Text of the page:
Back in March we announced a grant to iHub in Kenya to help them host a hackathon focused on water access and safety issues in the country. Five months on, here’s an update on how they got on, in their own words:
The facilitator and the research team held several meetings to plan how the hackathon
would be conducted. Initially, we reviewed the research report to extract problem
statements that participants could address. The problem statements extracted from
report included addressing issues related to water access, complaints management,
water quality and treatment, and getting access to information on water projects in the
region. Simultaneously, the research team looked at active water applications and how
they worked. On comparison of collected information, the facilitator and research
team decided that rather than host a hackathon where new water solutions would be
developed, they would host a water ideation workshop instead. The ideation
workshop would focus on understanding limitations on existing water applications,
reviewing the challenges citizens are facing (as extracted from the research reports)
and designing new/improved ways to tackle the identified problems using mobile
technology. The output from the workshop was a toolkit to use to implement water ideation workshops in future for scenarios where there were already pre-existing applications not widely used by citizens for accountability.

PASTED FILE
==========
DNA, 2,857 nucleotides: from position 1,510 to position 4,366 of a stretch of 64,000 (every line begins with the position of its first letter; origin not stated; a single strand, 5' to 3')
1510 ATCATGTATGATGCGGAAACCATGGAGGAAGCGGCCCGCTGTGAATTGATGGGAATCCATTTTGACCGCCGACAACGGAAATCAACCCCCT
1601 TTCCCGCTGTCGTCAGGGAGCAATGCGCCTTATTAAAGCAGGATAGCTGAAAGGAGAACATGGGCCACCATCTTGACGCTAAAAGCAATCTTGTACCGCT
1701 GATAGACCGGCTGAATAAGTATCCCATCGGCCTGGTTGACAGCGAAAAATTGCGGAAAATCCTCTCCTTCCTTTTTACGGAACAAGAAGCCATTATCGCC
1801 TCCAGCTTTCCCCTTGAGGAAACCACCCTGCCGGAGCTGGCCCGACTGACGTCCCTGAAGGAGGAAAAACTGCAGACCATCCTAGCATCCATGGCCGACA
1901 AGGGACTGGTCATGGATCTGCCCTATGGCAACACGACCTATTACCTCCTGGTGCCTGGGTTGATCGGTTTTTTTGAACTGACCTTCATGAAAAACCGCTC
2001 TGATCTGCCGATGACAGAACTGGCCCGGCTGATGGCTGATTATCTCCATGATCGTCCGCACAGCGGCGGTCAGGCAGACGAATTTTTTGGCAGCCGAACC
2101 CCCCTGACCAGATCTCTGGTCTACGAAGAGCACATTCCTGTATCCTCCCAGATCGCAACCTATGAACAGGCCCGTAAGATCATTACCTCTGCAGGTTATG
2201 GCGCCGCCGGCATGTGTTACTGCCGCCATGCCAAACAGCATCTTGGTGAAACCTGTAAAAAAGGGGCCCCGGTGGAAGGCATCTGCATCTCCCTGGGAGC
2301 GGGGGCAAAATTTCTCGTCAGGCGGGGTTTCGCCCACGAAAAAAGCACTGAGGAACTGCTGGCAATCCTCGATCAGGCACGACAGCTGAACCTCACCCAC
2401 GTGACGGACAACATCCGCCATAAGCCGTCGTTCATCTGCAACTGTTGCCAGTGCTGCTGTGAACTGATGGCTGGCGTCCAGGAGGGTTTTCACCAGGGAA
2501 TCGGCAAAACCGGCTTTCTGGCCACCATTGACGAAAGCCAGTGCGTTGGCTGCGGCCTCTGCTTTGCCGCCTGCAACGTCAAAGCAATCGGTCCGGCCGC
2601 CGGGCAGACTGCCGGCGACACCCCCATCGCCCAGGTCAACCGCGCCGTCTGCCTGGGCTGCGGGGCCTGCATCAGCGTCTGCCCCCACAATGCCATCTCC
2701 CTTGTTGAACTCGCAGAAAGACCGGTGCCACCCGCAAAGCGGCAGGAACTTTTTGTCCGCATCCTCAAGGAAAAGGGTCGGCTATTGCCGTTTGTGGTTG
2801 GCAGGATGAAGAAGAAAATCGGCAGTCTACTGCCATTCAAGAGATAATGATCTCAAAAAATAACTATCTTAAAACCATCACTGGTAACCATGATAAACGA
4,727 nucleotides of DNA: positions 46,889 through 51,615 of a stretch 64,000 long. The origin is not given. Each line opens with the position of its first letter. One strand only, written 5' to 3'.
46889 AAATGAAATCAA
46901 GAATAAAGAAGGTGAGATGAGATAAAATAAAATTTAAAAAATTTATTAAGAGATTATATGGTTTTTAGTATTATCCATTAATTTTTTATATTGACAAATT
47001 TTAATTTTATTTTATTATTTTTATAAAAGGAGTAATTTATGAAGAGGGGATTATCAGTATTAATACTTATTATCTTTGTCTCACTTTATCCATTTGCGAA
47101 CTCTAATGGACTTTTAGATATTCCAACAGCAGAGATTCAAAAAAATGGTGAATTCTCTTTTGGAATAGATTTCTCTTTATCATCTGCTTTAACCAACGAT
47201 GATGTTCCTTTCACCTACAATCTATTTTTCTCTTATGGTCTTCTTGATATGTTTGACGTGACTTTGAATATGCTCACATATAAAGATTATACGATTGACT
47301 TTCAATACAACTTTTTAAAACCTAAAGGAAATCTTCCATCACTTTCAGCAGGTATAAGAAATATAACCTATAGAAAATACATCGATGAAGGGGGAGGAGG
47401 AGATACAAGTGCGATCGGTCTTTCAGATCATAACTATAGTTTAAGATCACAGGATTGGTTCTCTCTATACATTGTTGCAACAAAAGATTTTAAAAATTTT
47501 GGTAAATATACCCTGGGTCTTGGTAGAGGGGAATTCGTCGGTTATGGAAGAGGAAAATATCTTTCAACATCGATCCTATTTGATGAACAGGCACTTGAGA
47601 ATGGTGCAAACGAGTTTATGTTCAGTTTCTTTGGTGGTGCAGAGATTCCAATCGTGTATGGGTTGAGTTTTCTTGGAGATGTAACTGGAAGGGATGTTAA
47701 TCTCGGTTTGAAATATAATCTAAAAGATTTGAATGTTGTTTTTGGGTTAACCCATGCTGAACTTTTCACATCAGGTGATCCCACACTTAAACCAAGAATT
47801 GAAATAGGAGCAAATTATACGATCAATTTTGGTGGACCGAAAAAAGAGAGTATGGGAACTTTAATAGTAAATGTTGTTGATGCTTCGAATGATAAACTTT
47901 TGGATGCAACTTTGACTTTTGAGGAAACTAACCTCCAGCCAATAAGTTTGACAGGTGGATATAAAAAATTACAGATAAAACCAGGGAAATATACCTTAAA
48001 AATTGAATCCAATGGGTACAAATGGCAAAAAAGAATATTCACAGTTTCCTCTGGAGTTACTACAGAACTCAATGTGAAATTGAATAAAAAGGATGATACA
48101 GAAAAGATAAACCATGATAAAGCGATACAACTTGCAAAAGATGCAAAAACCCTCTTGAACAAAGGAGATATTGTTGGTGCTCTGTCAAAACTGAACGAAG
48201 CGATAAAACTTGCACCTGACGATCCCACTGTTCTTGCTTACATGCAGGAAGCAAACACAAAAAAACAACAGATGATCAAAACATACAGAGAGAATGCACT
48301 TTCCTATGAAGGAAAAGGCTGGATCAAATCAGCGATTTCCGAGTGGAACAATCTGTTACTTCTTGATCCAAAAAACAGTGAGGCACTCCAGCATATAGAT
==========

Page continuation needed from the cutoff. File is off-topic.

The water ideation workshop was set to take place from the 10th to the 13th April 2013.
Key activities carried out prior to the ideation workshop included:
- Reviewing the research reports and outlining problem statements that participants could work on.
- Inviting Stakeholders (water companies, officials from the Ministry of Water and Irrigation in Kenya, representatives from NGOs working in the water sector and water technology companies). Email invitations were sent out as well as a blog post informing the iHub community on the event.
- Preparing materials (sticky notes, markers, pens, notebooks) that participants would use for the workshop.
- Setting up the space for the workshop.
Despite the comprehensive preparatory work and studies, on the first day of the workshop only ten participants turned up, with lots of organisations issuing last minute apologies. Despite this and the tense political climate in the country at the time, the iHub team and participants were able to discuss their needs and frustrations and plan a way forward. The solutions that were generated from the ideation workshop were quite similar to one existing mobile application in the water sector – MajiVoice. The research team has since initiated talks with the Nairobi Water and Sewerage Company to request for the permission to research on how the citizens are currently using the water application. Talks are ongoing, although iHub hope that concrete steps can be taken over the coming months.
iHub’s experiences give a good sense of some of the challenges faced by many of our grantees – unfavourable political conditions, stakeholder apathy and the need to change things at the last minute. Very few projects ever run according to the timeline and project design laid out in a proposal – things change or get cancelled. The best organisations can adapt to this and iHub would seem to have done an admirable job in this regard. We look forward to hearing the outcome of negotiations with the Nairobi Water and Sewerage Company and hope to keep you updated.